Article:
Game Design Hour: How to Incorporate Play Test Feedback

Posted by on June 20, 2017
Untitled by Magdalena Roeseler

Untitled by Magdalena Roeseler

Once you’ve completed play test, you’ll have all sorts of suggestions and advice gathered from play testers. Some of it wil be helpful; some of it won’t.

However, how much of your play test feedback will actually improve your game?

In other words, play testers sometimes give the wrong advice. So how do you sort that out?

I recommend you do three main things with your feedback:

  1. Read through all the feedback for quick changes that make immediate sense. This will include typos, rule rewrites that improve clarity, numeric scores that were way out of whack in play, and other things that both a) can be fixed in 60 seconds or less, and b) leap out as obvious improvements. Importantly, you’re not just changing everything that’s quick to change; these are changes that feel right just by looking at them.
  2. However, often, a play tester will give you the wrong fix for the right problem. They’ll see something that confuses them and will give you a change that would make sense to them, not to the rest of the world. So next, read through all the feedback and look for trends. Where are people confused? What didn’t work the way you wanted it to? Ignore the specific solutions for now and instead think about the fundamental problems indicated by those solutions. Note those problems separately, and then think about the best way to solve them. One of the play testers may have recommended the best solution, but more often, you’ll need to build something different.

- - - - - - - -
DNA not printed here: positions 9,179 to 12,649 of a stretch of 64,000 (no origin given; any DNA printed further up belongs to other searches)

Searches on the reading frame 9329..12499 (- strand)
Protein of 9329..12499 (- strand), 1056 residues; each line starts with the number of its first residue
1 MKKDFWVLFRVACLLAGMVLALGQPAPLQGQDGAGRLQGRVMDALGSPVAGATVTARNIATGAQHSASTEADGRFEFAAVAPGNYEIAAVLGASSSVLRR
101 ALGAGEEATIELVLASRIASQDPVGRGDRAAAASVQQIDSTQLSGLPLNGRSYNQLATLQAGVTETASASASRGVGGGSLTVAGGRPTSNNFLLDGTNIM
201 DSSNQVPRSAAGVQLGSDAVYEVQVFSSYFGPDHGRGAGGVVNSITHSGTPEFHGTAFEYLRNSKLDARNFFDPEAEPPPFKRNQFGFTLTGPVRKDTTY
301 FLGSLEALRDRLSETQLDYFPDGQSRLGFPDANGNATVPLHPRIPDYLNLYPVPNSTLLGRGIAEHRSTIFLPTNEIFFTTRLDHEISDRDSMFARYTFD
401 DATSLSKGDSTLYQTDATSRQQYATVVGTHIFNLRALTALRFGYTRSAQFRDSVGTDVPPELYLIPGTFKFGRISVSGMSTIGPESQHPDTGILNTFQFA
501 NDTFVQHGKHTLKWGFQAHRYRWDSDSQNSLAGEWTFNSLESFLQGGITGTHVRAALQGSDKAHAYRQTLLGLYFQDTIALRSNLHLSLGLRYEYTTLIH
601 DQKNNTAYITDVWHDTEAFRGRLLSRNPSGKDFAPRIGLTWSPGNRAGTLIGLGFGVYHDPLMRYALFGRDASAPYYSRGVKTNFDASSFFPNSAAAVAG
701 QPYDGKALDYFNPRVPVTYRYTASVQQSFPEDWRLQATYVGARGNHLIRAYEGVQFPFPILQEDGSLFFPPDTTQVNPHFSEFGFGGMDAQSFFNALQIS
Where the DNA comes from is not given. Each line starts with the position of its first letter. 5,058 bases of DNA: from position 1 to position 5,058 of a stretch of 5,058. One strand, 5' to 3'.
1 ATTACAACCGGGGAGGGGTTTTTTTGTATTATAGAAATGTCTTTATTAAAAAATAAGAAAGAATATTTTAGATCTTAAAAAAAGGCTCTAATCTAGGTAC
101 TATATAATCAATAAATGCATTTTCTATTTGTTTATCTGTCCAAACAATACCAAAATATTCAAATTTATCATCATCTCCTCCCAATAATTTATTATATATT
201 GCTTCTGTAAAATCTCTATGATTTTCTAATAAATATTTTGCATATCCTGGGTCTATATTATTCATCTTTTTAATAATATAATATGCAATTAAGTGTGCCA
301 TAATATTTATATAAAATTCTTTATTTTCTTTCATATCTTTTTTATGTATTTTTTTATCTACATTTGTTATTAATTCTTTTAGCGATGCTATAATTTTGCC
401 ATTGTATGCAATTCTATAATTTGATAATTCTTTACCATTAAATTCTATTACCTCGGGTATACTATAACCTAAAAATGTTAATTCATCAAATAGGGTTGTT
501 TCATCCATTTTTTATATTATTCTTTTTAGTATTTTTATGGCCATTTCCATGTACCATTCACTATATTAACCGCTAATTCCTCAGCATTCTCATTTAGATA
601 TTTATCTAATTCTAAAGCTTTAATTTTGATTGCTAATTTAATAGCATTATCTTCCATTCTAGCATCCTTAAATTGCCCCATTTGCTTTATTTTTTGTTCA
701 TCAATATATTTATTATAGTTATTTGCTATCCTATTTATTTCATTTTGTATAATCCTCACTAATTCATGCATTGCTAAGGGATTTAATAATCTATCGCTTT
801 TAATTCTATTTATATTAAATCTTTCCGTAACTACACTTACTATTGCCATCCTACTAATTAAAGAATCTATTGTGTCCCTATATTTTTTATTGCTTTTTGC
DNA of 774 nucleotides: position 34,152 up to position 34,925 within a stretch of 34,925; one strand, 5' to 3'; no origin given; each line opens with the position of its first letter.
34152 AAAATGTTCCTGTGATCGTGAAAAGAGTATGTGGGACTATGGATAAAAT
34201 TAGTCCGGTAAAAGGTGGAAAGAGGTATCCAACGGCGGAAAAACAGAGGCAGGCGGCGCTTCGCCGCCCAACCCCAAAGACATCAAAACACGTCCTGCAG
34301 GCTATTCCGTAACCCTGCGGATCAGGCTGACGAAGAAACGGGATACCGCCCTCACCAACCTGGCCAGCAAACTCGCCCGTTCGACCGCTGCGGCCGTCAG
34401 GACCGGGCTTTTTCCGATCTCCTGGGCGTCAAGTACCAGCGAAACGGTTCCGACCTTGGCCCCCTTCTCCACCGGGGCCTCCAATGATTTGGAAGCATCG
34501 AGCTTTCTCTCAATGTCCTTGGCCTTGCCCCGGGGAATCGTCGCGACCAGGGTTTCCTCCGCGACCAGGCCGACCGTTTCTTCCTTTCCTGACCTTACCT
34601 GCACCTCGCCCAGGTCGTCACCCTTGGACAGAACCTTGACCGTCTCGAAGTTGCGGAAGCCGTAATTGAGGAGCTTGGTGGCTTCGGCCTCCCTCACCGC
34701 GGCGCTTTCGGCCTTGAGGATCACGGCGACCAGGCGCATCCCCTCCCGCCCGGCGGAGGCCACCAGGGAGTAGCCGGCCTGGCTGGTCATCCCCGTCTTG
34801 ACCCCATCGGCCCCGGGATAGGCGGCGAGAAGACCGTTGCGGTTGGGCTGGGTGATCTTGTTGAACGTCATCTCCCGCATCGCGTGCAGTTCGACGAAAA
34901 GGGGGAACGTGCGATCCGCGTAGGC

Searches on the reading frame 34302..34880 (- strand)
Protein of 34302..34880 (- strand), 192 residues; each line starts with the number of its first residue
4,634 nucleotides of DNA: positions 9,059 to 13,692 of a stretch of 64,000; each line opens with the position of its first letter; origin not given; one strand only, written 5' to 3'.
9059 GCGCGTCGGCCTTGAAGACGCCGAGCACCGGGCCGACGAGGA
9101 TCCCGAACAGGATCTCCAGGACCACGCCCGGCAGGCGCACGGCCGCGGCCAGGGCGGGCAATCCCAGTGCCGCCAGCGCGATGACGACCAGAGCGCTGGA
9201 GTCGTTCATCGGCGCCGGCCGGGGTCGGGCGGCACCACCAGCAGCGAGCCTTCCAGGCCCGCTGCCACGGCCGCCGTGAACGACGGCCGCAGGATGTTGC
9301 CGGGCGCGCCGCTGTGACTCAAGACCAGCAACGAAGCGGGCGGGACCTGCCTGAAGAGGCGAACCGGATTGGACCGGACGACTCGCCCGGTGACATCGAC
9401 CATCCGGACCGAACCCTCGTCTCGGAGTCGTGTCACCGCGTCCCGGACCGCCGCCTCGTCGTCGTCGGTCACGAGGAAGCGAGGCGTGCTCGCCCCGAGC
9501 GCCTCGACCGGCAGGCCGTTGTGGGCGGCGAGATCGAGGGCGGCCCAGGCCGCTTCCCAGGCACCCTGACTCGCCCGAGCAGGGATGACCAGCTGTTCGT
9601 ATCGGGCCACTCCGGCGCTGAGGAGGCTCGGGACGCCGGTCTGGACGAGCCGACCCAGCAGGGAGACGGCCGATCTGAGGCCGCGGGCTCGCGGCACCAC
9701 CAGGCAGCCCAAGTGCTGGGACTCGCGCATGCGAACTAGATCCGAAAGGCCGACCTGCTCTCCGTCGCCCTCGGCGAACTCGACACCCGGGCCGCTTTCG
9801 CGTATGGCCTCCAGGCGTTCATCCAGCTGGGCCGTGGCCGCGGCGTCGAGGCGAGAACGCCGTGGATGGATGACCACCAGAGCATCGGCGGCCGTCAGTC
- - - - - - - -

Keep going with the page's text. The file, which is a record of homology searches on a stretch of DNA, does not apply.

3. Finally, read through all the feedback one more time to ensure you’ve addressed everything. Play tests often generate many individual pieces of feedback, and it’s easy to miss one or two. Importantly, you can address a piece of feedback by ignoring it. Sometimes, a play tester will give you a straight up bad suggestion. That’s okay. The important thing is to think seriously about every piece of feedback, and if it’s wrong, cross it out.

Usually, once you complete this process, you’ll find that you have a significantly different game than what you started out with. And you know what that means? You need another round of play tests.

How do you know when you’re done? I’ll be addressing that in another post.

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